Our target is to reform and mould progressive Malays who embrace multiculturalism so that in the end, we will have Malays who identify themselves as Malaysians first, rather than Malays first.”
So the final batch of cabinet ministers was sworn in on July 2. What I found most interesting is that many PAS leaders who were involved in interfaith dialogues with Christians — and who later joined Amanah — are now in the cabinet.
Khalid Samad is the Federal Territories Minister; Dzulkefly Ahmad is the new Health Minister; Mujahid Yusof Rawa is Minister in the Prime Minister’s Department responsible for Islamic affairs; and Mohamad Hanipa Maidin is Deputy Minister in the Prime Minister’s Department responsible for legal affairs.
With this, we can be thankful there are enough progressive-minded Muslim leaders in government who are not only open to the path of dialogue but have themselves actively participated in such interreligious events. Hopefully, this will herald — if not a golden age in inter-religious relations — at least, a new chapter of openness in the promotion of such dialogue and goodwill.
Days earlier Mujahid was reported as saying that a new Islamic affairs portfolio in the government would see a change in the national policy on Islam. “We will win them (the Muslims) over in the next few years. It might be sooner, just like how we did in Penang.
“Our target is to reform and mould progressive Malays who embrace multiculturalism so that in the end, we will have Malays who identify themselves as Malaysians first, rather than Malays first.”
Fittingly, the latest batch of cabinet members to be sworn in came a day after about 20 Muslims, mainly affiliated to PAS, and 20 Christians led by Penang Bishop Sebastian Francis gathered in Bertam for a Raya interfaith solidarity gathering.
At the event in Bertam, mainly organised by Abdul Rahman Kasim and representatives of St Anne’s Church in Bukit
Mertajam, many spoke about how glad they were that such interreligious initiatives have continued. A couple of the speakers — one from the Christian side and another Muslim side — highlighted the importance of taking the dialogue a step further towards joint action and cooperation especially on environmental issues.
Fr Henry Rajoo spoke of the importance of people of all faiths working together to save the planet especially in the face of global threats like climate change. The Muslim representative suggested joint action on environmental issues such as cleaning up the beaches of Penang. What better way to take the dialogue one step further than focusing on ‘care for our common home,’ the planet. Surely, God would bless such interfaith action for the common good.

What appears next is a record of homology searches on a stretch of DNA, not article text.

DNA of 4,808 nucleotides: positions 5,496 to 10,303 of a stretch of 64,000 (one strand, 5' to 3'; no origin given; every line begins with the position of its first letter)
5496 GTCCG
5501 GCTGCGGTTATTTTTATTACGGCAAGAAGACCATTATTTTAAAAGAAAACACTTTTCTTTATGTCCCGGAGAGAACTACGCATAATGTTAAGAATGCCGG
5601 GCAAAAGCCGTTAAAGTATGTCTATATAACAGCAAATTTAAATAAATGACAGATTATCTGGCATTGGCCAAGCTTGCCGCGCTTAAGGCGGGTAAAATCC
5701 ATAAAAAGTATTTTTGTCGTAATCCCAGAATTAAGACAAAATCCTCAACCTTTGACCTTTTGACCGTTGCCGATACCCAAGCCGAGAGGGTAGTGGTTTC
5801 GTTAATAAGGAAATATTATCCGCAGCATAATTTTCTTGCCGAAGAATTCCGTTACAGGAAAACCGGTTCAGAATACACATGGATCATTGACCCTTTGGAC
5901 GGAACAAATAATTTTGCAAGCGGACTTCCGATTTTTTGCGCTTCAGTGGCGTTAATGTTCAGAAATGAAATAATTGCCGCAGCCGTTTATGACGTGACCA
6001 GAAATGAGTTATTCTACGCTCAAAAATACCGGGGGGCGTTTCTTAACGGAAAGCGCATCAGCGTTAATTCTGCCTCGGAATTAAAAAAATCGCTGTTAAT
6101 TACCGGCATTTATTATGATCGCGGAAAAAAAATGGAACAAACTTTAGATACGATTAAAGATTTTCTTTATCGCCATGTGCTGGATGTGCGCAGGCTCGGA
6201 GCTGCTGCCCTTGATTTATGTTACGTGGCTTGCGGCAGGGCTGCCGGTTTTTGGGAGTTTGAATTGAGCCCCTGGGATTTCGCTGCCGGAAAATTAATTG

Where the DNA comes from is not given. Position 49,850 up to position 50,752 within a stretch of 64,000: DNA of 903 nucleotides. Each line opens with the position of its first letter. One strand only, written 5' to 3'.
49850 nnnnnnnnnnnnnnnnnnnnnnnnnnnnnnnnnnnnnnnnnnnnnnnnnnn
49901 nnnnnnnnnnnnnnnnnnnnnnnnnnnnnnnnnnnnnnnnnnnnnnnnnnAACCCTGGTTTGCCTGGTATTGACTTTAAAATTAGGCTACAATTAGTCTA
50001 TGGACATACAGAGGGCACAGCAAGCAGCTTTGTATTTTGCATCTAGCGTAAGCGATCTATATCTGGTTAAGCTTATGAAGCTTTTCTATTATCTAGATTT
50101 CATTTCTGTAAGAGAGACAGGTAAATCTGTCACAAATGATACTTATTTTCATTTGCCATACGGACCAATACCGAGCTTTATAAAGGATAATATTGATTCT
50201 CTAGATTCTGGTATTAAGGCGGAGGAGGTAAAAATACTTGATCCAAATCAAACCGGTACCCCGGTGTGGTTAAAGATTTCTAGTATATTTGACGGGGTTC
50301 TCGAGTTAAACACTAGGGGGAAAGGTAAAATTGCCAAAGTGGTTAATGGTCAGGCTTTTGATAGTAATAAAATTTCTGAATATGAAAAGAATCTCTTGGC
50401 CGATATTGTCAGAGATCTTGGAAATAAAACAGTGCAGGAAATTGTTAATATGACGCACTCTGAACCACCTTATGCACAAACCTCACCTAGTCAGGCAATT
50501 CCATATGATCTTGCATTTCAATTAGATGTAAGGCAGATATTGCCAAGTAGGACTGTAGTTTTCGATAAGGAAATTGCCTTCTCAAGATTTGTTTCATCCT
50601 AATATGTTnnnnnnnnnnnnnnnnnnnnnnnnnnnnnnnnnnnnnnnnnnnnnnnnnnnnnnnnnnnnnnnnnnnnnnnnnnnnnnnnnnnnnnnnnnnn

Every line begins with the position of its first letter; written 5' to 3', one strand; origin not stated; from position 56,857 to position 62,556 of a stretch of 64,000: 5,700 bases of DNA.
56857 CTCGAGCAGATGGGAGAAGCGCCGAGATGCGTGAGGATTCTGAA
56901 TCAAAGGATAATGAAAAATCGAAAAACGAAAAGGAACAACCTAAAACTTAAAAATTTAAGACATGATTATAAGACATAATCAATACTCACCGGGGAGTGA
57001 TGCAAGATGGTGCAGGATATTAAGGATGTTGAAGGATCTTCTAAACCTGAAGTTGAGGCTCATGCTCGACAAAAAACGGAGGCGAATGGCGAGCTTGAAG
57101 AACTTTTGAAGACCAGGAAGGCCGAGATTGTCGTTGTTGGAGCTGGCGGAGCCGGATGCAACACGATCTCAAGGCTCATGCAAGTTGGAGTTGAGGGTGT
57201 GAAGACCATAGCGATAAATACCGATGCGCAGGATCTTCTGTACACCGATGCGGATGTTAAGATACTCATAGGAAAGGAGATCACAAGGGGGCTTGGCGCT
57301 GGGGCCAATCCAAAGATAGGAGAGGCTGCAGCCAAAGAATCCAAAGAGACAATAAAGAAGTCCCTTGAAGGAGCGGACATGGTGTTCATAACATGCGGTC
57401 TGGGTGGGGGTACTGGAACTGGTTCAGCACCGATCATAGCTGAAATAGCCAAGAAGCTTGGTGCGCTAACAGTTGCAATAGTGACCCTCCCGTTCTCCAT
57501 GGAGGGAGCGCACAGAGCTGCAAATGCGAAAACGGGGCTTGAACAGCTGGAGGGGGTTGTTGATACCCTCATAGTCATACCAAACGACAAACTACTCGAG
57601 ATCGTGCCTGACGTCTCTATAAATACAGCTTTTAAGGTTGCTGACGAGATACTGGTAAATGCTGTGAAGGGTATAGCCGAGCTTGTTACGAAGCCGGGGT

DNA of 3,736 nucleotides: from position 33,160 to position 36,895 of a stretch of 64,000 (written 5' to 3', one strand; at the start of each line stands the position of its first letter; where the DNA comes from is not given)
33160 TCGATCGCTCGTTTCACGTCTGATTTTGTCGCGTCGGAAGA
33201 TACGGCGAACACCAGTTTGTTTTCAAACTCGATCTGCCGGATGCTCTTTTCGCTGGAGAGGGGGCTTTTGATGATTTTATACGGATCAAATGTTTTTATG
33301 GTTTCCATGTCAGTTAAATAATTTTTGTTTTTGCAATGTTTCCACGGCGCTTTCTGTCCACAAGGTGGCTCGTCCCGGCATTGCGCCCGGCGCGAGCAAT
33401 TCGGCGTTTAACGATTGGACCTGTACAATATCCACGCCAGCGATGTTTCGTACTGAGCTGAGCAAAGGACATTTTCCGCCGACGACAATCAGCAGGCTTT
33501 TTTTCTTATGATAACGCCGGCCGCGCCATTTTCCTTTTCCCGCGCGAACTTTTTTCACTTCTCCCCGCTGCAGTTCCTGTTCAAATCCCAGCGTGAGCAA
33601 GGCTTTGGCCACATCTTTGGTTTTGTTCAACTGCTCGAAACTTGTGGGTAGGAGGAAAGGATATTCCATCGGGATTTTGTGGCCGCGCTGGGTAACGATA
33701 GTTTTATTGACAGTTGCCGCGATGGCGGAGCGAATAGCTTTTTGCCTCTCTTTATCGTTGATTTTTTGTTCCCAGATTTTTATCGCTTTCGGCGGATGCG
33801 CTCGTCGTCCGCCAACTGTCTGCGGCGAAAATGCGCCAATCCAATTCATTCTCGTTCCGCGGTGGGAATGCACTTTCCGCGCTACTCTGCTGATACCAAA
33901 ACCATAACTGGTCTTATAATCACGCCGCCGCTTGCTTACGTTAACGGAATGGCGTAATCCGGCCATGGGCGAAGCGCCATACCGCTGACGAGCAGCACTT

In fact, such joint action had already taken place soon after Penang was inundated with flood waters after a heavy downpour last November. PAS representatives helped to distribute five lorry-loads of food and other emergency supplies via the St Anne’s Church in Bukit Mertajam. The PAS representatives attending the interfaith gathering in Bertam were proud to say that the church fully trusted them to ensure that the supplies reached the victims without any pilferage.
Perhaps another possible area of future interreligious cooperation would be raising awareness of the moral hazards of corruption. The new Malaysia is in a financial mess as a result of the stupendous greed and avarice that drained the wealth of the nation. We still have no idea how much has been stolen from us, but the final figure will run into many, many billions of ringgit. It is a colossal figure that could have been used to improve the lives of so many struggling people in the country. What a loss. Together, we need to rebuild our country.
And as we rebuild the nation, we also have to strengthen our own moral fibre to resist corruption in any form and at all levels. So interreligious workshops and talks can help to raise awareness of the importance of protecting public funds, public assets and the common good so that they are not siphoned off or diverted to private hands.
Another possible area of cooperation would be in raising awareness in combating xenophobia — which is (the unwarranted) dislike of or prejudice against people from other countries. We need to work together to extend our solidarity to the foreigners in our midst — migrant workers (whether documented and undocumented), refugees and asylum seekers. This is especially important given that some 15-20 per cent of the over 30m people in Malaysia are foreigners who are often voiceless, exploited or treated with unwarranted suspicion.
So a new era beckons and it is now up to us to work together to strengthen the bonds of brotherhood and sisterhood in a new spirit of solidarity in our land.
Religion in Malaysia